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Washington Square College, New York University, N m York, N . Y . Received April 23, 1934

A general theory specifying the action of the genes in development was first proposed by GOLDSCHMIDT (1920), as the result of a series of studies on intersexuality in Lymantria dispar. The theory, elaborated more fully in 1927, considers the genes as affecting the rates of developmental processes. Since an effect on the rates of some processes limits the dura- tions of others, the varying grades of expression of any character of the organism may be interpreted as the result of some alteration in either the rate or duration of one or more processes in the developmental chain leading from the genes to the character studied. As a formal explanation of the facts, there can be little doubt that the theory is tenable. It lacks, however, any extensive quantitative experimental verification.

Any direct attack upon this problem necessarily involves the possibility of studying directly one or more of the processes in the chain leading from the genes to the adult characters. The difficulties attendant upon such an attempt are apparent. In a form like Drosophila, a direct attack appears impracticable a t the present time. We may, however, approach the prob- lem from the standpoint of interaction of genetic factors with each other, and with environmental agents known to affect the expression of various characters of the organism. Since the characters of an organism are the resultants of an interplay of its genes with environmental agents acting upon it throughout the course of development, we may, within certain limits, alter the course of the developmental processes by varying these two kinds of factors either independently or jointly. I n working with different genotypes, preferably with biotypes differing only in respect to a single gene, quantitative results relating the character studied to the environmental variables may be obtained. Knowing the functional rela- tions between character and environmental agent for a variety of geno- types, we then have data which may be used for the beginning of an analysis of the action of the gene.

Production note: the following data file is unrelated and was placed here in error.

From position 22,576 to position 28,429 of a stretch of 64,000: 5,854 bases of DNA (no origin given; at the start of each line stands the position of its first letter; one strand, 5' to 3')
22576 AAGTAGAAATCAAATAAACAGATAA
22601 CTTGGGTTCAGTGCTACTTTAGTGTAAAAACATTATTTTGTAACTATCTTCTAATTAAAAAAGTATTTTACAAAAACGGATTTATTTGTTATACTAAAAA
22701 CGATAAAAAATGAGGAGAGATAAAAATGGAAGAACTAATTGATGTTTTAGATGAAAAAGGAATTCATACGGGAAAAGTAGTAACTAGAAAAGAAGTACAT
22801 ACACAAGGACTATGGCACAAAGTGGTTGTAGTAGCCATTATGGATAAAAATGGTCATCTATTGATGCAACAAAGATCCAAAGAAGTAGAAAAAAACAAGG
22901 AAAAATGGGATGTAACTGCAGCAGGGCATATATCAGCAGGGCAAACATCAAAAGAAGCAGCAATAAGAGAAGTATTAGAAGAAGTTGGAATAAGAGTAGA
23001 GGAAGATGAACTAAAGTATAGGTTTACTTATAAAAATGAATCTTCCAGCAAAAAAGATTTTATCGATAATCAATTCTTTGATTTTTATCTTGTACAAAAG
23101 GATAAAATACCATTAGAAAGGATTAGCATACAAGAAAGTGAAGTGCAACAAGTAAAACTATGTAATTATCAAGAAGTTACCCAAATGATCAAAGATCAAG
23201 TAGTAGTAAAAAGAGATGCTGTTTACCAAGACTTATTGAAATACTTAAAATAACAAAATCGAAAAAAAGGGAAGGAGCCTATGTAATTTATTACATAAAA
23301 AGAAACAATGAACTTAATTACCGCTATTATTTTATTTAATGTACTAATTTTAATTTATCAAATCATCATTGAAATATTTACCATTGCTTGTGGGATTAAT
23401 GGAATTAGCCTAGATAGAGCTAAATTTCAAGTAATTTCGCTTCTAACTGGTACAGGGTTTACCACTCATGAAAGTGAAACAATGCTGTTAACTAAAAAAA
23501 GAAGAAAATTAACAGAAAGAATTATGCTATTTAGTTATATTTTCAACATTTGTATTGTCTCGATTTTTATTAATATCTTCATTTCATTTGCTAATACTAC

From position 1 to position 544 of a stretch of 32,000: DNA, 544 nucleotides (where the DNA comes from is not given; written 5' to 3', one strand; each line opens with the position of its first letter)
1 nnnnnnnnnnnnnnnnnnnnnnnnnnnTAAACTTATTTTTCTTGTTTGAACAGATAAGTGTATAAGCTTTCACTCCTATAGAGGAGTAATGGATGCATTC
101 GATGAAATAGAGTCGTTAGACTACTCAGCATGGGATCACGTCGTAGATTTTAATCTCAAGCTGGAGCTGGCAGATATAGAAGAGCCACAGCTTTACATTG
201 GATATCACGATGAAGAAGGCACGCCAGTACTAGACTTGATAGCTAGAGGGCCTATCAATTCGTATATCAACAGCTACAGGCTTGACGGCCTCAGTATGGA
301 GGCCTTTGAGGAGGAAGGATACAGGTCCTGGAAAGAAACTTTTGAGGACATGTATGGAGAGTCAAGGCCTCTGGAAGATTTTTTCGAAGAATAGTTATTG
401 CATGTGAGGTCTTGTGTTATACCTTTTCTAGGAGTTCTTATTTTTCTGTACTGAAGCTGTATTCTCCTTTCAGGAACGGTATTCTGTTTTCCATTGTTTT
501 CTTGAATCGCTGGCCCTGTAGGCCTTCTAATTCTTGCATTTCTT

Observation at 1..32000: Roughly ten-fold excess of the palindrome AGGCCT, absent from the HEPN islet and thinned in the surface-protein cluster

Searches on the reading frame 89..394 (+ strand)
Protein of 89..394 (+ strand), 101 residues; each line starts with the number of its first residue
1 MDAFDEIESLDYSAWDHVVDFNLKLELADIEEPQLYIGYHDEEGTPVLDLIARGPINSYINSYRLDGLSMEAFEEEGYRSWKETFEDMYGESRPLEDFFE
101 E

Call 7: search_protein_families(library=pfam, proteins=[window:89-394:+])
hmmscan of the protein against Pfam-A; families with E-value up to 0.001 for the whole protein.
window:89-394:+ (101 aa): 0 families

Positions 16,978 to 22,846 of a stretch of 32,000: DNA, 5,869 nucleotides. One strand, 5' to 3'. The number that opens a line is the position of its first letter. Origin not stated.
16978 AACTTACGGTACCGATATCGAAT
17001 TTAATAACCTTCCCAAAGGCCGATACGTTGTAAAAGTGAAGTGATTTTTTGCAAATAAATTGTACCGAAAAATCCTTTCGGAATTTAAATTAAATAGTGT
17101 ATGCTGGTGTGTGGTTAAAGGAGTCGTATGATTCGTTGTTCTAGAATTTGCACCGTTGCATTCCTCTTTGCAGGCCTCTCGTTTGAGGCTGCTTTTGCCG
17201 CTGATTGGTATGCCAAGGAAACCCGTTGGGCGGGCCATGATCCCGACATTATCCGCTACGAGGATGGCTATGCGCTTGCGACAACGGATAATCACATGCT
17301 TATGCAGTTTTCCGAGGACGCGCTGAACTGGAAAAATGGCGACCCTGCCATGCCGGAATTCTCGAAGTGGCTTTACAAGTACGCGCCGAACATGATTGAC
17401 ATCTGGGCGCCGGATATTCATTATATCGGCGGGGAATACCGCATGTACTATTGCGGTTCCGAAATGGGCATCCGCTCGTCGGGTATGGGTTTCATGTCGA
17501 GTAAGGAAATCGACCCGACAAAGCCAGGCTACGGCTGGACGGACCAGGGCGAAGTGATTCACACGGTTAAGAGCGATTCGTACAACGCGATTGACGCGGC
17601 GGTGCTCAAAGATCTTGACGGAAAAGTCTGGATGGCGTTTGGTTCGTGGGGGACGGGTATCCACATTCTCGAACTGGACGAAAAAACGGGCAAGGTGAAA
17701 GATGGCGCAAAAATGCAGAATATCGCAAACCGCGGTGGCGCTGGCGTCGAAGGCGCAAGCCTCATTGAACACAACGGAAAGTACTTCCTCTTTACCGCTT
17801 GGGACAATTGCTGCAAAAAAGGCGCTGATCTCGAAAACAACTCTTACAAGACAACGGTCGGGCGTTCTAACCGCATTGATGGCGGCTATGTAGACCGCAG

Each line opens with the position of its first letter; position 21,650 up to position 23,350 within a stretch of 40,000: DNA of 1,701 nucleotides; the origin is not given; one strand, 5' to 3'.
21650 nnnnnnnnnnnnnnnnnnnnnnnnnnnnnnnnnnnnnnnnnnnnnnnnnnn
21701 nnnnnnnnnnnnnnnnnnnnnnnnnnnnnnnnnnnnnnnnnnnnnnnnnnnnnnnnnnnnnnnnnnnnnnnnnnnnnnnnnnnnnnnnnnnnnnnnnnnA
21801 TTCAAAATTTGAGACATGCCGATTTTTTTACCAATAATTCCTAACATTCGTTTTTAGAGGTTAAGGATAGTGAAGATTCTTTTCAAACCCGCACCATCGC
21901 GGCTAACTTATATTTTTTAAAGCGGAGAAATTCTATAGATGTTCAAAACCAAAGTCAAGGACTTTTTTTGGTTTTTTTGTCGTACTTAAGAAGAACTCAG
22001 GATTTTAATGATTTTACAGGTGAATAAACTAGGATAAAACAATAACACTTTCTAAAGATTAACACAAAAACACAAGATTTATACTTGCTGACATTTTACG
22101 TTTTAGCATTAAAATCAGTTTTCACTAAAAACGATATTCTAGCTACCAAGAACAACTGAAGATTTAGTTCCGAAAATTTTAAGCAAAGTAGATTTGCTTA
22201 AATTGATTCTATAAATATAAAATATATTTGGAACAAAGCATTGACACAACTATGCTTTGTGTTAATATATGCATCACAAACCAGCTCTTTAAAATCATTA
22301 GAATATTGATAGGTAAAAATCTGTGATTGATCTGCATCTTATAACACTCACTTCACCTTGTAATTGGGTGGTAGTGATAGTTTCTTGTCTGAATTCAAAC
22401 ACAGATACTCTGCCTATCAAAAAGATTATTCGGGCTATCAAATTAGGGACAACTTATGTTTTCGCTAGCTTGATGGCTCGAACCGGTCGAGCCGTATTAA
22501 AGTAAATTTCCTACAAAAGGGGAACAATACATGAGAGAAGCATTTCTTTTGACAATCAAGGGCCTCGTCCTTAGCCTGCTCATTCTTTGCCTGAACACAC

Numerous investigations of this type have been carried out on Droso- phila melanogaster. A variety of characters which lend themselves to quantitative estimation, for example, facet number, wing area, bristle number, and others, have been studied in different mutant stocks. For the most part, temperature was the environmental agent used in the ex- periments. I n an investigation on bristle number in Dichaete flies, PLUNK-



ETT (1926) analyzed his data in terms of conventional chemical kinetic

concepts. In virtue of its peculiar temperature characteristic PLUNKETT was able to single out a “bristle-destroying’’ reaction which simulated the kinetics of an irreversible unimolecular reaction. This reaction was identi- fied as the destruction of a thermolabile bristle-forming catalyst. An exhaustive quantitative analysis of the data showed that the relations observed were, within the limits of experimental precision, in excellent agreement with results predictable from theory. PLUNKETT concluded that the difference between Dichaete and wild-type, in respect to bristle production, was attributable to an acceleration of the above reaction in Dichaete flies. We find in PLUNKETT’S work the first attempt a t applica- tion of a simple kinetic theory to data amenable to quantitative treatment. These results are especially interesting since they led PLUNKETT, quite independently, to the same conclusions as GOLDSCHMIDT in respect to the action of the genes in development.